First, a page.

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Showing content with the highest reputation on 05/20/20 in all areas

  1. 1 point

    Access to the GPIO with the API

    Hi @Victor, @zygot is right, you need to pick and choose what you need to do and what your options are. Besides this he is also right when he says that there are different ways of implementing control in user space for IPs. I have suggested UIO because this is the way we do it, and as far as I've seen Xilinx has some examples with it as well. You will most probably not find anything more detailed, in one document, which will explain everything you need to know. You need to take in to account that petalinux is a tool which simplifies an embedded linux build process (which has a lot of different components: FSBL, u-boot, bit streams, device-tree, kernel, user space, etc.) but you still need to understand how they interact and what they are in order to configure it. Once you do your research and stuff clears up you will notice that embedded linux is a powerful tool which can, on the long run, simplify many complex designs which have complicated software stacks. As for the "ioctl" control of a device (similar to what you have used with PCI), the driver must be written in a way that the user space API can grant you ioctl access. Either way, there are some user space libraries that can help with GPIO, like libgpiod which can be added in the petalinux rootfs from the menu. Here is a link to the features: https://kernel.googlesource.com/pub/scm/libs/libgpiod/libgpiod/+/v0.2.x/README.md Good luck, -Ciprian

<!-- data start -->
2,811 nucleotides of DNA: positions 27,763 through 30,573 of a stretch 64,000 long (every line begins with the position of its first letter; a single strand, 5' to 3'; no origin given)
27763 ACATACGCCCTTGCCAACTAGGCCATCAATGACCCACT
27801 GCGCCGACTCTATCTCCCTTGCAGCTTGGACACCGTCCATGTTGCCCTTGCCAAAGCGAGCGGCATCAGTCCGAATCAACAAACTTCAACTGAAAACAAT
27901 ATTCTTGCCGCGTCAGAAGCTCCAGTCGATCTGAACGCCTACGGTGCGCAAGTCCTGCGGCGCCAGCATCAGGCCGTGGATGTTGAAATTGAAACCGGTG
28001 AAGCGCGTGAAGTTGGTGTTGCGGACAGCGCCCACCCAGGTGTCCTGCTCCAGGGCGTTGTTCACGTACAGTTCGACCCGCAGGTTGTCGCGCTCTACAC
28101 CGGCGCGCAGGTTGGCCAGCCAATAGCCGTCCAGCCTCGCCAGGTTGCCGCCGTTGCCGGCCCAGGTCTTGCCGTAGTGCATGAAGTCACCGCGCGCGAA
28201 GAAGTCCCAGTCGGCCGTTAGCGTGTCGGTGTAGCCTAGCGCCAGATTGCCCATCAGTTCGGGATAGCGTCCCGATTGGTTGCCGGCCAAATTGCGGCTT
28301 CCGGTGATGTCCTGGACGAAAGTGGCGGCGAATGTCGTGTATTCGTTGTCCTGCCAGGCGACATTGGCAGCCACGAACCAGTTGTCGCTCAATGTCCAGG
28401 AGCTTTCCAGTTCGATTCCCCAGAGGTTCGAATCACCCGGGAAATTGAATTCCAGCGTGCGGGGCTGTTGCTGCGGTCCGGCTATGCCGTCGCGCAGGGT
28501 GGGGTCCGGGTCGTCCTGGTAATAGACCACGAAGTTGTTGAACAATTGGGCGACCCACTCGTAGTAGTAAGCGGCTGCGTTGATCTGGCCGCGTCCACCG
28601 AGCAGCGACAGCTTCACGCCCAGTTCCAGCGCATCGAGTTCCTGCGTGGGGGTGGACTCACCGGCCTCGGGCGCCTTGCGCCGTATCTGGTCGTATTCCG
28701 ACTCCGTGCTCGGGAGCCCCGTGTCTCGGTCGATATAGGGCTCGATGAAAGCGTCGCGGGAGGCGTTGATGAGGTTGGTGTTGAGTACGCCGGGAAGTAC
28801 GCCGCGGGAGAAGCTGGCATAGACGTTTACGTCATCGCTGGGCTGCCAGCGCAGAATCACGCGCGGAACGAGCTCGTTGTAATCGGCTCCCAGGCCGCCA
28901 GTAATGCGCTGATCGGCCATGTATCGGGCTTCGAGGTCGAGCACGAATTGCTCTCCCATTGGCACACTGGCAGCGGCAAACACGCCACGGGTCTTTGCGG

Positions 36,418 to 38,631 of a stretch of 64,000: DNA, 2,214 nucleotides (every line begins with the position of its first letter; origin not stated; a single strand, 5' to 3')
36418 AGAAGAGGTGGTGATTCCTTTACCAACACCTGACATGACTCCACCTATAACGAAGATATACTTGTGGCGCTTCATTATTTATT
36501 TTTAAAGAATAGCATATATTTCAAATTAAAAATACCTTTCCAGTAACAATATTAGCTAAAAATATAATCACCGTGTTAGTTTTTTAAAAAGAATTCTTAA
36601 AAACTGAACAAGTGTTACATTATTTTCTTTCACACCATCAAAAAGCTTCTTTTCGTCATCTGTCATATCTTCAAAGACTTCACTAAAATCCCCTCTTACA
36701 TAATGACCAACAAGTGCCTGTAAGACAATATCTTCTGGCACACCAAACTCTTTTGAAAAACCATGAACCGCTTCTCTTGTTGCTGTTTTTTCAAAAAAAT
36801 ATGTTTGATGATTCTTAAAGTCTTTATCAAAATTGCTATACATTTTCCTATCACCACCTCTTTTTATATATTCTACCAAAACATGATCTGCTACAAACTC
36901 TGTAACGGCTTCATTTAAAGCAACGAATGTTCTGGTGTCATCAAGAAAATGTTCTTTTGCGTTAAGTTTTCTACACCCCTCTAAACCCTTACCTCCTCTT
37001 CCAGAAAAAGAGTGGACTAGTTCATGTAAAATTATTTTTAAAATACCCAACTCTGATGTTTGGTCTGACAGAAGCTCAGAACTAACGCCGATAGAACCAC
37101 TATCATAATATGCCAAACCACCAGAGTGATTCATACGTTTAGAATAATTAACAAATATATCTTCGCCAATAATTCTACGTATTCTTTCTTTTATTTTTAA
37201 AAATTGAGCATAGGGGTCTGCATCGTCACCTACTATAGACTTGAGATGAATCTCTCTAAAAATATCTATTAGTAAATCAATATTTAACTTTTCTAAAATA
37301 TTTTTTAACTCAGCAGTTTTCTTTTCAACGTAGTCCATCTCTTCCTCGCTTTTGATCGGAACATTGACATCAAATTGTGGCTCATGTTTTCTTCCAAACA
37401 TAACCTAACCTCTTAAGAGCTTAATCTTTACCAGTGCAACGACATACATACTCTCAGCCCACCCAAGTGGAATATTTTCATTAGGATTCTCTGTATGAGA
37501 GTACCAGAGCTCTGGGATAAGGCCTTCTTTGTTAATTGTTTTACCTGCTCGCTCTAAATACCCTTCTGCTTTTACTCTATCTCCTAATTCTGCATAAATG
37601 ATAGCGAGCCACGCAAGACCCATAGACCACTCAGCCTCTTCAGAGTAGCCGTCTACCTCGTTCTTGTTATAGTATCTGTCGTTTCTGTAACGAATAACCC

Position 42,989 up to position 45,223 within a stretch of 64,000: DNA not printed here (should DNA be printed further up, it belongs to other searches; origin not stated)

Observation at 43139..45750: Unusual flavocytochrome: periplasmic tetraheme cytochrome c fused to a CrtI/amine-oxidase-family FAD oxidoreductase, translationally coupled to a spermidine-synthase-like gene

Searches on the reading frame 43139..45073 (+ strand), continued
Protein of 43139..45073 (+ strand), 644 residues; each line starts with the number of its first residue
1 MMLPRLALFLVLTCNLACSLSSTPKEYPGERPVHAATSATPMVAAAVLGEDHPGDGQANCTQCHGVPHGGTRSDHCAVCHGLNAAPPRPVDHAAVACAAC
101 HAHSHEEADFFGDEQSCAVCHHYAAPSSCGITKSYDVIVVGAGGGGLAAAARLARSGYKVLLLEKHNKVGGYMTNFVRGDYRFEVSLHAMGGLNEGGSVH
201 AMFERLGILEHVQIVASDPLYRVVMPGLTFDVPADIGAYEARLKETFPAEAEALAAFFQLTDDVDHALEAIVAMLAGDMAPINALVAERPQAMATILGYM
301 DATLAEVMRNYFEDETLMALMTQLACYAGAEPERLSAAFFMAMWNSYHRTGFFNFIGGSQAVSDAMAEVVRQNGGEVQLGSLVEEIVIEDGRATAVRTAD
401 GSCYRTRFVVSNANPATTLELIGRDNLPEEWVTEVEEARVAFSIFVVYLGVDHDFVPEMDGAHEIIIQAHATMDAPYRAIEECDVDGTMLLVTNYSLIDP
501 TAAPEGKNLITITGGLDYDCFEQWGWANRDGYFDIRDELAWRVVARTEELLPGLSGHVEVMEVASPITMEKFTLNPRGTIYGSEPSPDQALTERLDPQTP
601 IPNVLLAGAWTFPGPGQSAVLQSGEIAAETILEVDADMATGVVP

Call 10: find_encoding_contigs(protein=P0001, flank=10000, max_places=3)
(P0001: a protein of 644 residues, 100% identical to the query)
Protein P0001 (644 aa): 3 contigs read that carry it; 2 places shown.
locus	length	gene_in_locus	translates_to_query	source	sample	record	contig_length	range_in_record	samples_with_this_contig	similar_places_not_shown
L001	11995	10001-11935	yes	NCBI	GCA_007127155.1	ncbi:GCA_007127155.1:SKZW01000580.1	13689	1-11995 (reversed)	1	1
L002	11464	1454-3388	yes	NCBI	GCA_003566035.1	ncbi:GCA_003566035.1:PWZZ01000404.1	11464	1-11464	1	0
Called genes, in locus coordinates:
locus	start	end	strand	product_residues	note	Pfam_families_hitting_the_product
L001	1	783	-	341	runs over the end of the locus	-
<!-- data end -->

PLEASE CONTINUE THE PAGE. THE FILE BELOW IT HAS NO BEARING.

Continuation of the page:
2. 1 point

    Access to the GPIO with the API

    Well, perhaps not. You're going to have to pick your poison. Anyway you go, you will have to do a fair amount of research. As you've found out using an OS that you didn't build, or understand what was involved with the build just presents more levels of confusion. If you simply have to use Linux, again that's in doubt because you don't know enough to make that decision, then perhaps you should try and understand how to access hardware on the device level. While it's possible to install a version of Linux on an FPGA target learning basic Linux device programming might be easier on a Raspberry Pi or other platform. You don't need Linux to use Ethernet. Admittedly, FPGA vendors aren't too interested in making this easy. There are a few ways of interacting with your Ethernet MAC that don't involve normal drivers or full TCP/IP stacks. You can waste a lot of time and energy looking for a short-cut only to discover, after lots of frustration, that it would have taken less time to just dig in and do your homework. I say this from experience...
  3. 1 point
    Hi @brhaugen, I apologize for the delay; I have moved your question to a more appropriate section of the forum. The specific screw size that is used in the Digital Discovery is an: M2.26 x 0.91 x 10mm. I do not know if there is a recommended torque value to use, though in the interest of not crushing the PCB layers Additionally (and unfortunately) Digilent does not tend to have any MTBF data for our products. Let me know if you have any questions. Thanks, JColvin